The Long War—on the ground

RAAF F/A-18F Super Hornet aircrew departing for morning sortie. ‘Big History’ is all the go at the moment. This is a relatively new way of attempting to explain what’s occurring today by searching for deeper trends that are shaping events. Its popularity’s understandable—particularly when we’re confronted by a world that we can’t explain using the old ways.

The rise of ISIL, for example, seems to be a classic instance of an almost elemental force. A century ago, we might have attempted to explain its rise using the ‘great man’ theory. However unlikely a candidate, we might have tried to suggest that al-Baghdadi, ISIL’s leader, possessed unique abilities and charisma. That’s the way some explained the rise of Hitler, although in that case the thesis was challenged—some say demolished—by others as different as the polymath Herbert Spencer and the novelist Leo Tolstoy. Spencer approached the idea from a biological perspective; Tolstoy by harnessing elemental ideas about the nature of people and ‘Mother Russia’. They would have pointed to the economic chaos of the Weimar republic, giving it a central role in interpreting how Hitler came to power. They effectively destroyed the idea that leaders are anything other than the products of their societies.

Nevertheless as individuals we love a story and, as every journalist knows, wrapping events around people allows a narrative structure to take over. It makes for a better story. It’s also the way most of us, unconsciously, perceive the world. Take John Howard, for instance. It’s so easy to attribute the coalition’s longevity in office to his remarkable political skills. After all, he became the second-longest prime minister and undoubtedly does have outstanding abilities. Nevertheless hagiography’s inevitable, and so we brush aside other realities—such as that Howard was lucky to form a government in 1998, even though he lost the popular vote; that six months before the 2001 election he was trailing badly in the polls; and that in 2004 he was fortunate his opponent was Mark Latham. It’s easy to imagine how minor changes might have re-written events. And how much was the 2007 result to do with Kevin Rudd’s genius, and how much simply because of the ‘it’s time’ factor?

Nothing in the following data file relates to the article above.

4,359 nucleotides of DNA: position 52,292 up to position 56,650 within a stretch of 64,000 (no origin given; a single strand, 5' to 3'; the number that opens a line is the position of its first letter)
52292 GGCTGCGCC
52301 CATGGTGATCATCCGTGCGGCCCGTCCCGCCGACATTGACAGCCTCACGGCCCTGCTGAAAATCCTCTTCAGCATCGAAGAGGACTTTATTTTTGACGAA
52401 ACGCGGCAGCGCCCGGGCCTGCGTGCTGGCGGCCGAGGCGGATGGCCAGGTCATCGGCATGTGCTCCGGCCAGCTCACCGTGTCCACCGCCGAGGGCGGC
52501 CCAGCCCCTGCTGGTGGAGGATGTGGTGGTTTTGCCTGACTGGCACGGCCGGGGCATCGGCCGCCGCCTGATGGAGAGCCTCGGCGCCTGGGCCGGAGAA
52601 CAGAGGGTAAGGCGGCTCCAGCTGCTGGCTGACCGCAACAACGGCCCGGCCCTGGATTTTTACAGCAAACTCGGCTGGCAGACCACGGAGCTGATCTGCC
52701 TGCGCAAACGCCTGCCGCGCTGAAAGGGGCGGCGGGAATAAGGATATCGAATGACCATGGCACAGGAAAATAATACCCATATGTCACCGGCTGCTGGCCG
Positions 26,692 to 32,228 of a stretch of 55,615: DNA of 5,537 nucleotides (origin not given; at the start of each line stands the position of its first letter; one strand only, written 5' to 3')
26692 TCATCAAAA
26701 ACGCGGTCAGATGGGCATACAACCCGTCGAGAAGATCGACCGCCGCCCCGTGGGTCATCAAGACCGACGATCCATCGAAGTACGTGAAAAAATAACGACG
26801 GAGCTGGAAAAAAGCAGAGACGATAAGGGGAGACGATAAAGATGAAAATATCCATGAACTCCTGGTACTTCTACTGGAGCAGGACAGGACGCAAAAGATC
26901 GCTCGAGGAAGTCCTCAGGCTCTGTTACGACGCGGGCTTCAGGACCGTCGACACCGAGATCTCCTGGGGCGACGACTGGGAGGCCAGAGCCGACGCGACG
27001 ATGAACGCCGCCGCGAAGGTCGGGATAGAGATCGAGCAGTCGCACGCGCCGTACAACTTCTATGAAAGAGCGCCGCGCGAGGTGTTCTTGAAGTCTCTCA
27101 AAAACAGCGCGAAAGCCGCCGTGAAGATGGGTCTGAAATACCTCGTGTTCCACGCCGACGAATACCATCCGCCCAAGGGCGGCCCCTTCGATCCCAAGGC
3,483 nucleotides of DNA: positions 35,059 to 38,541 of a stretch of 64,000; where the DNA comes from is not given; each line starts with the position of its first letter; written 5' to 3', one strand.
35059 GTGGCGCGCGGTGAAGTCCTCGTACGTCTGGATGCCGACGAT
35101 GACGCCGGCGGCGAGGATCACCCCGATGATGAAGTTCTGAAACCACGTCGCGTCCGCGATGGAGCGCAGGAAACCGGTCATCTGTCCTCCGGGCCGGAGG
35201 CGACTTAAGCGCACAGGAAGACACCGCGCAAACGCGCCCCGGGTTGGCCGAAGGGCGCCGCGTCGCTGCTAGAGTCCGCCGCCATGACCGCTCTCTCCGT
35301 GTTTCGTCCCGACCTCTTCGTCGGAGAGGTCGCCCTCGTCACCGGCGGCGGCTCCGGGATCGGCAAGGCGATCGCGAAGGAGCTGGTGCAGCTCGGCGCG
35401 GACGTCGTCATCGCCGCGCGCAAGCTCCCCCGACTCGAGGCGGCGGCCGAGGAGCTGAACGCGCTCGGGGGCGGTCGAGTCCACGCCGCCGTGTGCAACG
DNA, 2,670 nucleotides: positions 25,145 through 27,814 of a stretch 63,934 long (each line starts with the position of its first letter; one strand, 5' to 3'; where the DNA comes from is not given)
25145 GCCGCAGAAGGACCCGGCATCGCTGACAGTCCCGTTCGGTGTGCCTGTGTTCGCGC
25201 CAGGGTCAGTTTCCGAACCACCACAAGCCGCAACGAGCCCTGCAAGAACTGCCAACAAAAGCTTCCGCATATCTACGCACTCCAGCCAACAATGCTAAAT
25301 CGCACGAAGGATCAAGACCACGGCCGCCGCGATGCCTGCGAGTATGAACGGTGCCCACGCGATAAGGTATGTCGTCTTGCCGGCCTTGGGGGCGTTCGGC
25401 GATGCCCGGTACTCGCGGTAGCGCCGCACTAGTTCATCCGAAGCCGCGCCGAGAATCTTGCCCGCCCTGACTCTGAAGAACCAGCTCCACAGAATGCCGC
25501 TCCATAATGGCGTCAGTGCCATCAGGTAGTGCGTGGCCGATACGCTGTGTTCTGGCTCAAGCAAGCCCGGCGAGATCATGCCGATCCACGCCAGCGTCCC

Big History, on the other hand, focuses on broader themes, searching for patterns. That’s what makes Peter Leahy’s new ASPI study Another century, another long war so interesting. He erects a framework that allows us to isolate the real issues driving events and place them into perspective. This establishes a context that’ll be critical because it’s the way we understand the world. Importantly, he categorically states that any solution to the current situation ‘must come from within the Muslim world’. Even more importantly, Leahy emphasises that we need to re-conceive ‘victory’. ‘It might only be partial; we might only limit, but not eliminate, terror and radical Islamism and its damage to secular societies. The focus should be on…the commitment of resources over an extended period.’

That isn’t, of course, the sort of thing a journalist wants to hear. Once a problem has been identified we want it solved—at once. So do most people. Anything else seems lazy. When Tony Abbott declared we were getting involved in the struggle to degrade ISIL, news organisations immediately demanded action, preferably things that could be reported with TV cameras. The politicians gave every indication they’d accede to our expectations. Troops were dispatched from Australia and journalists hopped on planes eager to cover the clash. That’s why I’m in the Middle East now.

Except that we’ve been disappointed. That’s because we didn’t understand the nature of this campaign. We got two things wrong. Firstly, we in the media built ISIL up into a terrifying monolith. But that was because journalists didn’t really understand what sort of organisation it is. After all, it had kidnapped and killed any reporter who was captured and the organisation had emerged, seemingly unstoppable, from nowhere. It now turns out that ISIL may be far more fragile than first thought.

It seems, for example, that just a single, carefully-targeted US bomb was enough to effectively blunt the insurgency in the north. Although only a small number of insurgents in Kobane were killed in that specific attack, they included the most fanatical of the fighters, together with a number of their leaders. They had been meeting in a particular building that was targeted with the assistance of US special forces. This one attack seems to have changed the dynamic of the fight. ISIL brought up replacements, but those weren’t nearly as effective and, as a result, the insurgents have been forced to fall back.

Their big tactical advantage, vehicles equipped with heavy machine-guns can no longer move in the open. If they do, they’ll be destroyed from above. ISIL lacks the mobile firepower necessary to dominate the battlefield. In another area west of Bagdad about 500 Iraqi soldiers have been clinging to defensive positions for weeks. Their situation is dire, but the key point is they haven’t collapsed and now they’ve got support from the air.

The military’s actually meeting the demands of the battlefield well. The only thing it’s not doing is pandering to the media and political demands to put Aussie boots on the ground.

No matter how you frame the answer to the bigger problem of the Middle East, you need to begin with a tactical solution. The West is doing this—just not as quickly and decisively as some of us might like.

Nicholas Stuart is embedded with the Australian Forces in the Middle East Area of Operations. Image courtesy of Department of Defence.